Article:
Driven by inner demons and a rare passion, Sylvie Jardine uses her charms to captivate a brilliant psychoanalyst, but is hurt by the choices she has made in life. Reprint. AB.
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First novel from Polish-born scholar and critic Appignanesi (Postmodernism, Ideas from France, etc.--not reviewed): a big, rich family romance that strives for intelligent characterizations while loading on entertainment values. Pivotal here is Sylvie Kowalska, a Polish teenager of great musical talent and equally strong erotic drive. While at a concert in Paris, Sylvie begins a steamy seduction of psychoanalyst Jacob Jardine and at the same time has a lesbian affair with fellow schoolgirl Caroline. Sylvie's flirting with men at cafes inflames Jacob and eventually drives him to marry her, although he knows that her sexual volatility can never be held in check by either of them. Jacob, before meeting Sylvie, has had a long affair with Mathilde, who now abandons him reluctantly to marry Prince Frederick of Denmark, a cold fish. Sylvie thinks Mathilde a rival. During the Nazi occupation, Sylvie saves Jacob's life when he is a prisoner; then, pregnant, she goes to Poland to see a beloved friend. While there, she has a boy baby but after delivery distractedly switches the boy for a girl baby to satisfy both Jacob and the memory of the now-dead Caroline, who's committed suicide. Sylvie is a vicious mother to baby Katherine, whose story takes over. Meanwhile, the switched baby boy, Jacob's real son Alexie Gismond, eventually becomes a famed Italian film director, then is told by Sylvie that he is her son--but she kills herself before explaining all to him. Alexie begins tracking down Katherine, who deeply loves Jacob, her so-called father. Waiting for the recognition scenes between Katherine and Jacob and between Katherine and her lover Alexie (whom she comes to believe is her brother) keeps the reader charged. But the story's resolution comes about irritatingly as a result of information from offstage. Lots of analysis, sex, and references to great artists make for gripping fun that never rises above fur-lined romance. -- Copyright ©1991, Kirkus Associates, LP. All rights reserved.From Publishers Weekly:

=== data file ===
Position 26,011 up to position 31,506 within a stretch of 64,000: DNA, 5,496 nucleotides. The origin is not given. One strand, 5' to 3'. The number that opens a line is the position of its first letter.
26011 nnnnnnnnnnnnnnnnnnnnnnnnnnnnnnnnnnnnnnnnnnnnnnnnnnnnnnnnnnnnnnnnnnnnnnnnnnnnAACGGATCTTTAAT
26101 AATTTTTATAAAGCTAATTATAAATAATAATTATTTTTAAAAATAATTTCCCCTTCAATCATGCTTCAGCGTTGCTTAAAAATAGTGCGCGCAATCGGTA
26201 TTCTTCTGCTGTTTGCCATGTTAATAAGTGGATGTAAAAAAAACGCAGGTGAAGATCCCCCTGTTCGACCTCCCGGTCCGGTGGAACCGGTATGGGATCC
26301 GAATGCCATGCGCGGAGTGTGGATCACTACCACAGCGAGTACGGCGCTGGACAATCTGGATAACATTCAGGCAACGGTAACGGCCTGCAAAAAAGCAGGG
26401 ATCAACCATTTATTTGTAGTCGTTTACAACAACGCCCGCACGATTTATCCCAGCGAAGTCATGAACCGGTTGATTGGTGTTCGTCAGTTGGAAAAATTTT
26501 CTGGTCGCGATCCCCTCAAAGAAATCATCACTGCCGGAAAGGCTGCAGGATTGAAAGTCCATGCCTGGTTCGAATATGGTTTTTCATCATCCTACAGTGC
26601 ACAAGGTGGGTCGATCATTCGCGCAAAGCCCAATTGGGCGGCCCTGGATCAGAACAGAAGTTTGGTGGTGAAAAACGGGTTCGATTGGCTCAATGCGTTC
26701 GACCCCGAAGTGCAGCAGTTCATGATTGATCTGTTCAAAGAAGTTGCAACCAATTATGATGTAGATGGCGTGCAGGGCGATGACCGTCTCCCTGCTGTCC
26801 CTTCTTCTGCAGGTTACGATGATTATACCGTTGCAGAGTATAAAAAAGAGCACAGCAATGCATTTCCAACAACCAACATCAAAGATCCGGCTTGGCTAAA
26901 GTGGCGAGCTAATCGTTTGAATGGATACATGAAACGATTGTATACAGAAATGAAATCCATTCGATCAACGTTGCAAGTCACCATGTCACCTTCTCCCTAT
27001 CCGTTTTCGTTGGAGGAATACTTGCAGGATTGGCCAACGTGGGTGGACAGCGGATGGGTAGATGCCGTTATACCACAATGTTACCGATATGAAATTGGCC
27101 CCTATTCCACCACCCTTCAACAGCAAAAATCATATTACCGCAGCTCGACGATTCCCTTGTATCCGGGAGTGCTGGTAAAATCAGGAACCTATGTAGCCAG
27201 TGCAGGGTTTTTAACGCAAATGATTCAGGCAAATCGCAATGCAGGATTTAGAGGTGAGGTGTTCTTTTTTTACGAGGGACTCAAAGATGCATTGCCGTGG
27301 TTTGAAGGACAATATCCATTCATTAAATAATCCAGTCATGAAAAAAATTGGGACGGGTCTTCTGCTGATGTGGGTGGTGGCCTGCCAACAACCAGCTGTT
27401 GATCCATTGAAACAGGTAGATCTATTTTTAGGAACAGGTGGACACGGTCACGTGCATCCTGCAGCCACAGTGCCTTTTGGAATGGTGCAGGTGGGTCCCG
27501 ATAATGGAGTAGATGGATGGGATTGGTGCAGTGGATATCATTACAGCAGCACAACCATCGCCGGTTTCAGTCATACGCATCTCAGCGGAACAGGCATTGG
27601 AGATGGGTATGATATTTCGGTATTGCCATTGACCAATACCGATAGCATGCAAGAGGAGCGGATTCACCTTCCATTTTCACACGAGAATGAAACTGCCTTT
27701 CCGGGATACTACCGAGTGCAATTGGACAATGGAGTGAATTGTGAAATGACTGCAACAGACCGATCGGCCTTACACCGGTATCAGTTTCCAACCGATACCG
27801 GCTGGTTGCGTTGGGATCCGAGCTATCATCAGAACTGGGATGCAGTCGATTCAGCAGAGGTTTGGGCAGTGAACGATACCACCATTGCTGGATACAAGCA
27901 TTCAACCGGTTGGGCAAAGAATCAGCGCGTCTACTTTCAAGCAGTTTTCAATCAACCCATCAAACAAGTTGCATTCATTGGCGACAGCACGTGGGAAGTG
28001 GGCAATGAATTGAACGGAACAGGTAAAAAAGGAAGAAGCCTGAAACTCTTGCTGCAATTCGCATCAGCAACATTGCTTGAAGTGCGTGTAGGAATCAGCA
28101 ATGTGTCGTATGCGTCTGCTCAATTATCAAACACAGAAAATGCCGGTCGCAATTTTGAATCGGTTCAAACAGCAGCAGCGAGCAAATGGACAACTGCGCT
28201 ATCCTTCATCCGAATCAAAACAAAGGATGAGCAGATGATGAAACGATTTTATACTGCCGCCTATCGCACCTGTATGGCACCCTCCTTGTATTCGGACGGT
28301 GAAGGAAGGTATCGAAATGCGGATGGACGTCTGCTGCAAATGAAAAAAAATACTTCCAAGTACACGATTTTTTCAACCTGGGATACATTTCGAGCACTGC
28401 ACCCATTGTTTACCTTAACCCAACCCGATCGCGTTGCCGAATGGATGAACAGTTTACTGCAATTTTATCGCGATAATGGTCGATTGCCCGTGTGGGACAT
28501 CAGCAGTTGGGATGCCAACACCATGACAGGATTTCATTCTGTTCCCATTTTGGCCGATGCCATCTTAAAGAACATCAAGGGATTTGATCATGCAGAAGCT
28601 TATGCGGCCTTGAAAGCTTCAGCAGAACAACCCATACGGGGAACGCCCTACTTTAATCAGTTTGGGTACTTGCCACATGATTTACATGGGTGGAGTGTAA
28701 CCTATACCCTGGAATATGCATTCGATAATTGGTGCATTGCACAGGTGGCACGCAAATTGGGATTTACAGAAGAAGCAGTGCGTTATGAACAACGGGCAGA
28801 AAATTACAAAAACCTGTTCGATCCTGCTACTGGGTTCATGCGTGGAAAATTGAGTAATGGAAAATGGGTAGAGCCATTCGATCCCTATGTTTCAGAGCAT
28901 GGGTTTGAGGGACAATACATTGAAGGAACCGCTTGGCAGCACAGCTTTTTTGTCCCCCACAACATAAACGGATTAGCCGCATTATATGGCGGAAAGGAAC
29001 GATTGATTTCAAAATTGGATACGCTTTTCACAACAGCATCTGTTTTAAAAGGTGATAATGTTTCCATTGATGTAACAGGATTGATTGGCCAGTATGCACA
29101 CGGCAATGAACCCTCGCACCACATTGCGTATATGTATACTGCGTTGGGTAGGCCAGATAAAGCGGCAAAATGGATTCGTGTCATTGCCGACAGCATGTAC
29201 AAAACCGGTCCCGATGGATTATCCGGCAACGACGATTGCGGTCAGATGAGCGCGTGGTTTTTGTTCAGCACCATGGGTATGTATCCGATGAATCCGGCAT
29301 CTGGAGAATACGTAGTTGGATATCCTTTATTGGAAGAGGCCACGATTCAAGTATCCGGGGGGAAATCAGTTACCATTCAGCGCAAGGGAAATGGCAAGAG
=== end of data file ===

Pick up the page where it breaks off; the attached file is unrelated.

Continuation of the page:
Appignanesi's first foray into fiction (her nonfiction books on the arts have been published in Europe) is an entertaining multigenerational saga. The time span ('30s-'80s), venues (Poland, Paris, Rome, New York) and cast of characters (pre- and post-WW II aristocracy and intelligentsia and their progeny) are familiar, and the requisite formula of drama, passion, sex and details of opulent lifestyles will please devotees of romance novels. The focal point of the story is talented, perplexing and erotic Sylvie Kowalska Jardine, whose haunting secrets impair and ultimately damage her personal and familial relationships, particularly that with daughter Katherine, who leaves home at 13 to escape her mother's violent behavior. Among the well-crafted characters are Thomas Sachs, a wealthy, hedonistic publishing entrepreneur who becomes the young Katherine's special mentor; Princess Mathilde, who shares many secrets with Sylvie's psychoanalyst husband; and dashing Italian film director Alexei Gismondi, whose appearance many years after Sylvie's untimely suicide begins the series of flashbacks that propel the plot. The author's wide-ranging knowledge of art, literature and history enriches the novel, making it an enjoyable if not particularly memorable read. 50,000 first printing; major ad/promo.
Copyright 1992 Reed Business Information, Inc.
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Book Description Harper Collins, 1997. Paperback. Book Condition: New. book. Bookseller Inventory # 6179827
Book Description Harper Collins, 1997. Paperback. Book Condition: New. book. Bookseller Inventory # 0006179827